Greater works

Question: In John 14:12, Jesus says that we will do greater works than these because he goes to the Father. But how could we do greater works than Jesus?

Peter Tate, Long Beach, California

Answer: There are two common ways of understanding Jesus’ words here. One way to see “greater” is as a reference to the fact that the apostles will go throughout the world, and thus, the sheer number of miracles will be greater. But most find this explanation unsatisfying since “greater” implies quality more than quantity.

Another explanation is that Jesus, speaking here to the apostles, is referring to the power of the sacraments they will work, which far surpass the value of merely physical miracles. To go from being a leper to being clean, or from being paralyzed to being able to walk, or even from physical death to being alive again, are all examples of natural change or effect. But to be born unto a new life by baptism is to become a whole new creation and be taken out of the kingdom of darkness and into the kingdom of light; it is to become a member of the Body of Christ and to rise to a whole new life. This is a supernatural effect.

It is the same with the other sacraments, where bread and wine become the body, blood, soul and divinity of Christ; where sins are actually (not just ritually) forgiven; where two become one in holy matrimony; and so forth. The sacraments of Jesus are “greater works” than the healing miracles.

Question: Why and when was the fourth decade of the Joyful Mysteries of the Rosary changed from the circumcision of Jesus to the presentation?

Bill Bandle, Manchester, Missouri

Answer: It wasn’t. I think you may have confused the presentation and the circumcision. The circumcision took place eight days after Jesus’ birth. The presentation of Jesus in the Temple took place 40 days after his birth.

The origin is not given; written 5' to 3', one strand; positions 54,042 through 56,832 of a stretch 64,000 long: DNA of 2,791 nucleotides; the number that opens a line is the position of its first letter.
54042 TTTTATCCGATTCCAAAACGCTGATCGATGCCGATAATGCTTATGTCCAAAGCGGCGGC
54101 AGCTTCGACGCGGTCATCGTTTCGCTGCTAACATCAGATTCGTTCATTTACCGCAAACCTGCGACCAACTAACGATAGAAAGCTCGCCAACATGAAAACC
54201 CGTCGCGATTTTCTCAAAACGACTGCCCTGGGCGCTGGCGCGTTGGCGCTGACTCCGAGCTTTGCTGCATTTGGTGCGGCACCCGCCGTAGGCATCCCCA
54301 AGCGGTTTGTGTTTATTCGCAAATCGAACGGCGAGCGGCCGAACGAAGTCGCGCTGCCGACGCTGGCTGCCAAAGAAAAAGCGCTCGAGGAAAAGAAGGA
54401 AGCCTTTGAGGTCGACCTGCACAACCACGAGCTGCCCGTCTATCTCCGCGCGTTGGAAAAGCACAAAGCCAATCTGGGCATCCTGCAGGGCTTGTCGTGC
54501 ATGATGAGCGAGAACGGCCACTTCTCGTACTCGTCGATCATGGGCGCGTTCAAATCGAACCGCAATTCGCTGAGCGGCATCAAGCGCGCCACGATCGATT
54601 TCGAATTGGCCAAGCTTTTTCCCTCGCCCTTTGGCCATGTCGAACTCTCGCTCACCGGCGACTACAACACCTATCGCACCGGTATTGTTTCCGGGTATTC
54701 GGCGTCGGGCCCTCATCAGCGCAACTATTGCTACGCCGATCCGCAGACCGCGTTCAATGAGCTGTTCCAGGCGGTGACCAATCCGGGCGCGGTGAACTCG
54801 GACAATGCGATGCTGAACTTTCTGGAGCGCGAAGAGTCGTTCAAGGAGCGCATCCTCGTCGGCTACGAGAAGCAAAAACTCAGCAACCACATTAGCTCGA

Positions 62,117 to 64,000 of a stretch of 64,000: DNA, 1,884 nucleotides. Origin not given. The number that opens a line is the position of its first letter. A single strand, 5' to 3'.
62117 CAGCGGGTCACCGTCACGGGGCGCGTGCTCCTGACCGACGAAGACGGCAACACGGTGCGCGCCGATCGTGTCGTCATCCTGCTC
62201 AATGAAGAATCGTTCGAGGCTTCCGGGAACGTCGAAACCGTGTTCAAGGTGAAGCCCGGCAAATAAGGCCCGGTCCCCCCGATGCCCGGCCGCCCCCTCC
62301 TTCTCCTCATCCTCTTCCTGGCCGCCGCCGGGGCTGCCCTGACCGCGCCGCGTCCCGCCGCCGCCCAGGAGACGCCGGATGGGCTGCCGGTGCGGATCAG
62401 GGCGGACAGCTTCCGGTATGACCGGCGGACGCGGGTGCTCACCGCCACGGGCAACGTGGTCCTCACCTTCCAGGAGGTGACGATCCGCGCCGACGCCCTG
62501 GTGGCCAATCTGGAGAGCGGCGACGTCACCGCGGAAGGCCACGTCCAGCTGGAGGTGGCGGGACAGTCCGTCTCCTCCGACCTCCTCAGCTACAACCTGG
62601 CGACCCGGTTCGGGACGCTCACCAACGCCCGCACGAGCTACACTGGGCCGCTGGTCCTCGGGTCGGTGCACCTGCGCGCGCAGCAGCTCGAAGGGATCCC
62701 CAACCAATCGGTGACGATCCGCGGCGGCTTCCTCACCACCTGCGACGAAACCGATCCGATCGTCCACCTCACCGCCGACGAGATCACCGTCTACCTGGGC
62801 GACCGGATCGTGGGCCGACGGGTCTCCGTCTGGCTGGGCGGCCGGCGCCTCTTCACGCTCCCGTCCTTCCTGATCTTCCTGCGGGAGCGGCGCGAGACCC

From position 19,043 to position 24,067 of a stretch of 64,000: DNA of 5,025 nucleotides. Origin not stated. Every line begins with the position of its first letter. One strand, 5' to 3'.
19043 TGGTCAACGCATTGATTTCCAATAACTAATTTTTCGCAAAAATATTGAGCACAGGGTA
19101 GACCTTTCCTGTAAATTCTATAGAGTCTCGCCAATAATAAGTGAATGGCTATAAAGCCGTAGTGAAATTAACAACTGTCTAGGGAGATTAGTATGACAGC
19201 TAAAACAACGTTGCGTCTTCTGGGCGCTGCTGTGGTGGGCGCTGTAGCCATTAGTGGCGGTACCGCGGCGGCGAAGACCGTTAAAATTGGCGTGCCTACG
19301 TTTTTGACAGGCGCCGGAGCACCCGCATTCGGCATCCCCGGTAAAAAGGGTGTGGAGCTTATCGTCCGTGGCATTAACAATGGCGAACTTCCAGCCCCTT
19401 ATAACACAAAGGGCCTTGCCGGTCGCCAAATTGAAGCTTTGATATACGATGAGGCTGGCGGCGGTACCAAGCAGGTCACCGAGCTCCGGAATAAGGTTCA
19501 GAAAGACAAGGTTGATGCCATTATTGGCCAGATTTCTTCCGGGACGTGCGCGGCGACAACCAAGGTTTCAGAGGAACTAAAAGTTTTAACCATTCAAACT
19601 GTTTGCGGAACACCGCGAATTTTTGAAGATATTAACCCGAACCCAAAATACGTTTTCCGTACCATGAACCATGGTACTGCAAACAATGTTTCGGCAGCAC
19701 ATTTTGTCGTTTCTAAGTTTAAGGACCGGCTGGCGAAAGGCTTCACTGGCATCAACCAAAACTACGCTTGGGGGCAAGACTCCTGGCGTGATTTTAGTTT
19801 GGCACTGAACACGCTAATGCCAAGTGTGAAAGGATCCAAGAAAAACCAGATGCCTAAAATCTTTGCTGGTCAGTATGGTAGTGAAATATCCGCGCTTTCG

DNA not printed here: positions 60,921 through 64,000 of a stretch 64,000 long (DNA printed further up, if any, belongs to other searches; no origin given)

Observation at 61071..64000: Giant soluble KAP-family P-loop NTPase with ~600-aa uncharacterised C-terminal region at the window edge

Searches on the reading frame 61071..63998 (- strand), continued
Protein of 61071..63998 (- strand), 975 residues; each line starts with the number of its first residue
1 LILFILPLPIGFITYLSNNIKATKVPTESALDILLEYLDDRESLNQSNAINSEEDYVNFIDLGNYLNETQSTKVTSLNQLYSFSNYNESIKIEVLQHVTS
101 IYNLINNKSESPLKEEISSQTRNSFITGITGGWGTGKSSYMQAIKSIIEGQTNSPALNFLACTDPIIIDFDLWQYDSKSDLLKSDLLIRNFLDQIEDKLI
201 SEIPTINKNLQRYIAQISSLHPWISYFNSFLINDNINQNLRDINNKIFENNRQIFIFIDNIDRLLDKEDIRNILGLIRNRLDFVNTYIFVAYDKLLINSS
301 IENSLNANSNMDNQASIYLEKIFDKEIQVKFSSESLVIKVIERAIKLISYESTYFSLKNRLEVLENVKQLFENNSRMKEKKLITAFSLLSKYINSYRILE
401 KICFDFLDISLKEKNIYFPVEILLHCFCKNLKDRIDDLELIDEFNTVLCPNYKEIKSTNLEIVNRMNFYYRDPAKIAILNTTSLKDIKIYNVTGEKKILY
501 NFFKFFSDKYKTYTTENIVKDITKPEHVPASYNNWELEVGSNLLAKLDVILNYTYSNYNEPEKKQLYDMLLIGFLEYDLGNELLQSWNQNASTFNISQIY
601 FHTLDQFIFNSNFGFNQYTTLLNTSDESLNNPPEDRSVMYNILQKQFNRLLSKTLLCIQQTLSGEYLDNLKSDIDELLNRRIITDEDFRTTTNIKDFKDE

Joseph and Mary went to the Temple to present Jesus in accord with the dictates of the Law (Ex 13:12-15), which says that every firstborn male shall be consecrated to the Lord. They also fulfilled Leviticus 12:1-4, which instructs that a woman is to convalesce for 40 days after giving birth as her body is purified, and then the couple is to offer a lamb or two turtle doves on the 40th day to complete her purification.

Thus the liturgical title of the feast of the Presentation was called the Feast of “the Purification of Mary.” However, the fourth mystery of the Rosary has consistently been termed “the presentation.”

Question: I recently lost my husband of 36 years and long to be reunited with him one day. Will we know each other in heaven?

Cecile Forte, Location withheld

Answer: I am sorry for your loss. You most certainly will know each other in heaven, and in a far more perfect and intimate way.

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There is a tendency to read too much into Jesus’ words that in heaven people neither marry nor are given in marriage. The first meaning of Jesus’ words is that we cannot merely compare heaven to earthly realities. Heaven is richer. Secondly, sexual intimacy will no longer have purpose, and we will live more like the angels. But marital love is perfected in heaven, not discarded. Thus, your knowledge, love and intimacy with your husband (and family members) will be deeper, richer and stronger in heaven, not less.

Msgr. Charles Pope is the pastor of Holy Comforter-St. Cyprian in Washington, D.C., and writes for the Archdiocese of Washington, D.C., blog at Send questions to